REUTERS

At least 86 migrants have died after the boat they were travelling in sank off Syria’s coast on Thursday, the country’s state-run media reported.

Twenty survivors were taken to hospital, while rescuers continue to search for missing passengers.

Officials said Lebanese, Syrian and Palestinian nationals – including women and children – were believed to be among the 120 to150 people on board.

It is not clear what caused the accident.

Officials added that the vessel had departed from Minyeh, a city near the Lebanese port city of Tripoli, before it sank near the Syrian island of Arwad, close to Tartus.

The boat is believed to have been heading to Cyprus when it sank.

Tartus, where survivors have been transported, is about 30 miles (50 km) north of Tripoli. Syrian news agency Sana said authorities would transfer the bodies of unidentified victims to the border crossing to hand them over to the Lebanese Red Cross.

Victims’ families mourn in Tripoli

In a small dark room in a poor neighbourhood, a family mourns.

Mustafa Mesto, 35, died with his two daughters and son, while his wife and her father are still in a critical condition in a hospital in Syria.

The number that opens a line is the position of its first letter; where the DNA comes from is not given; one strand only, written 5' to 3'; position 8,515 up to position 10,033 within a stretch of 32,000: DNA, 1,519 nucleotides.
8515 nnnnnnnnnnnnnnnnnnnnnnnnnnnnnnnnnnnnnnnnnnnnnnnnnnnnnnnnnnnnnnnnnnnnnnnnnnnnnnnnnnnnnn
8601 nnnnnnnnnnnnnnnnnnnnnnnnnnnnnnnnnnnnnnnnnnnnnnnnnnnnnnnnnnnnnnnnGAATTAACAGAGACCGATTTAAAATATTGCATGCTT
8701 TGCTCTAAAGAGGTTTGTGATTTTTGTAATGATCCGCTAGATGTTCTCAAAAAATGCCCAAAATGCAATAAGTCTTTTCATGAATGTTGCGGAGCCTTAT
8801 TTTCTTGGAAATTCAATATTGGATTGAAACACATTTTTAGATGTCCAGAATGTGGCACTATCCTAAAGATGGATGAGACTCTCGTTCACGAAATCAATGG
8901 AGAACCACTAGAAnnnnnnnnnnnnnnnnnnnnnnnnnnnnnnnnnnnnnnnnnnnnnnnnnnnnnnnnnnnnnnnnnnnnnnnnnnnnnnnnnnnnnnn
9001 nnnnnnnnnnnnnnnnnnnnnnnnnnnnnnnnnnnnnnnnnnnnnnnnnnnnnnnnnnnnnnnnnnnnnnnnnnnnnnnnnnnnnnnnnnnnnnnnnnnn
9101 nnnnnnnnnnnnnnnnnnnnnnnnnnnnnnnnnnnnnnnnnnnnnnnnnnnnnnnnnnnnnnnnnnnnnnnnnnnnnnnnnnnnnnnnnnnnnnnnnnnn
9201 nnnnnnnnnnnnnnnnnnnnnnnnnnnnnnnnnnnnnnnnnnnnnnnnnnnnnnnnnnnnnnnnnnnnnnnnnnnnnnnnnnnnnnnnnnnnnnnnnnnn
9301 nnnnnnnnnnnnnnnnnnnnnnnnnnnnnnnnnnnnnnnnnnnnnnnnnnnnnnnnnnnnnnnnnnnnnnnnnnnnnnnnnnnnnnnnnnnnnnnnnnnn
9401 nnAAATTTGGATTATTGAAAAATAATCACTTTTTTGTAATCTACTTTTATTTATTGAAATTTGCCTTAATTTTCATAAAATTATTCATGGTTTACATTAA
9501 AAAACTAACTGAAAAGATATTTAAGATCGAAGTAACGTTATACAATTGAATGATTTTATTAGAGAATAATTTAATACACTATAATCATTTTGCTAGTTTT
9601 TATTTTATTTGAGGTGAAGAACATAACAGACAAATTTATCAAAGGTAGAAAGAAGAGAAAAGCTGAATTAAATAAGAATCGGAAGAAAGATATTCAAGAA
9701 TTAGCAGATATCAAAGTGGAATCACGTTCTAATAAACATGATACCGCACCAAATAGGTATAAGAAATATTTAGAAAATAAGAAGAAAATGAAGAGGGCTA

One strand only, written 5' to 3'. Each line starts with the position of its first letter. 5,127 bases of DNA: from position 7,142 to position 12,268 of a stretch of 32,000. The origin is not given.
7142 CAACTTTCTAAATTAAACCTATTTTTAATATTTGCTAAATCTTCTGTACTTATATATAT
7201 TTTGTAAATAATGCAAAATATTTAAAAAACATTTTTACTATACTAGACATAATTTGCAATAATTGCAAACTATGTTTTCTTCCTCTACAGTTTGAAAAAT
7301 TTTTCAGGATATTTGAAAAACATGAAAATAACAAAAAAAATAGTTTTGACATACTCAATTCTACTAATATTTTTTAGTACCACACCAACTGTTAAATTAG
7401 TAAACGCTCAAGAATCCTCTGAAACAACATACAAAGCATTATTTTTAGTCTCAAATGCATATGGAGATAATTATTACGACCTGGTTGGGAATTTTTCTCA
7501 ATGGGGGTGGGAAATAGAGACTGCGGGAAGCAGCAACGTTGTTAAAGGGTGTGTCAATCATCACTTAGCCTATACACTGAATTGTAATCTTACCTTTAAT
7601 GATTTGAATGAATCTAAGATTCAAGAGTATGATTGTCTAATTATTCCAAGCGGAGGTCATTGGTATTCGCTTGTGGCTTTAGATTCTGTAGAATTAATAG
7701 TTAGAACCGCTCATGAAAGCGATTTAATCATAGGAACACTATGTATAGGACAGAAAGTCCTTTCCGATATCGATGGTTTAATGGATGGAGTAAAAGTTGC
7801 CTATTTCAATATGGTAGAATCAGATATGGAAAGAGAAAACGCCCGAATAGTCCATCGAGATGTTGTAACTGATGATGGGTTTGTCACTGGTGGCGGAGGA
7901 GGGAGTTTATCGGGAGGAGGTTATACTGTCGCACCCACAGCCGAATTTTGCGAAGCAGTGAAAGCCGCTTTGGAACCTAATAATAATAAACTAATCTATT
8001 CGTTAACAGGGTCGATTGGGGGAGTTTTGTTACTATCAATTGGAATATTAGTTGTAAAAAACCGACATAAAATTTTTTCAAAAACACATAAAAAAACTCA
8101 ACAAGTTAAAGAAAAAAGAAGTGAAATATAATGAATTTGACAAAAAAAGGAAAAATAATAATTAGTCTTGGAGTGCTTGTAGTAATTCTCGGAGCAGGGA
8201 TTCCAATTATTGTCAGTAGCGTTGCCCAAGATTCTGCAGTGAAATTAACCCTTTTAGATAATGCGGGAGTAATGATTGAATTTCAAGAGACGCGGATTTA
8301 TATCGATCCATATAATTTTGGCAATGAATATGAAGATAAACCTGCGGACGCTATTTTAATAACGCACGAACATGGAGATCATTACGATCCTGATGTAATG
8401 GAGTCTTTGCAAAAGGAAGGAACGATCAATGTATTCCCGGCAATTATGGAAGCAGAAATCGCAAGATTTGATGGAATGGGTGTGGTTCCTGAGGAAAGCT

Mustafa, was a Lebanese taxi driver, married to a Syrian Kurd who had fled the war the country’s vicious civil war. One family fleeing devastation in two countries. They had hoped to reach Italy, dreaming of a better life.

But now their families, like those of others who lost their lives on this boat, are in shock.

Mustafa’s mother, Adla, sits in the middle of a big room filled with grieving relatives. She wails out loud, blaming the Lebanese government for her son’s fate.

“He ran away from poverty and the terrible conditions they left us in. These politicians could not care less about our lives. Nothing will bring him back to me, nothing will bring his little children back to me.”

Lebanon hosts an estimated 1.5 million Syrian refugees, and almost 14,000 from other countries, according to the UN High Commissioner for Refugees (UNHCR) – the largest number of refugees per capita in the world.

However, the country is facing a severe economic crisis, fuelled by Covid-19 and the 2020 Beirut port explosion, with more than 80% of the population struggling to afford food and medicine.

The situation is having a severe impact on the country’s migrant population, many of whom are choosing to flee elsewhere, including to Europe.

Last year, Lebanon saw a major spike in the number of migrants using its shores to travel to Europe. According to UN figures, departures from the country nearly doubled in 2021 from 2020.

And this year crossings have risen by more than 70% compared with the same time last year, international observers said.

Earlier this month, six people, including children, were killed when a boat carrying migrants from Lebanon to Europe sank off the coast of Turkey. The country’s coast guard said 73 migrants from four boats had been rescued.

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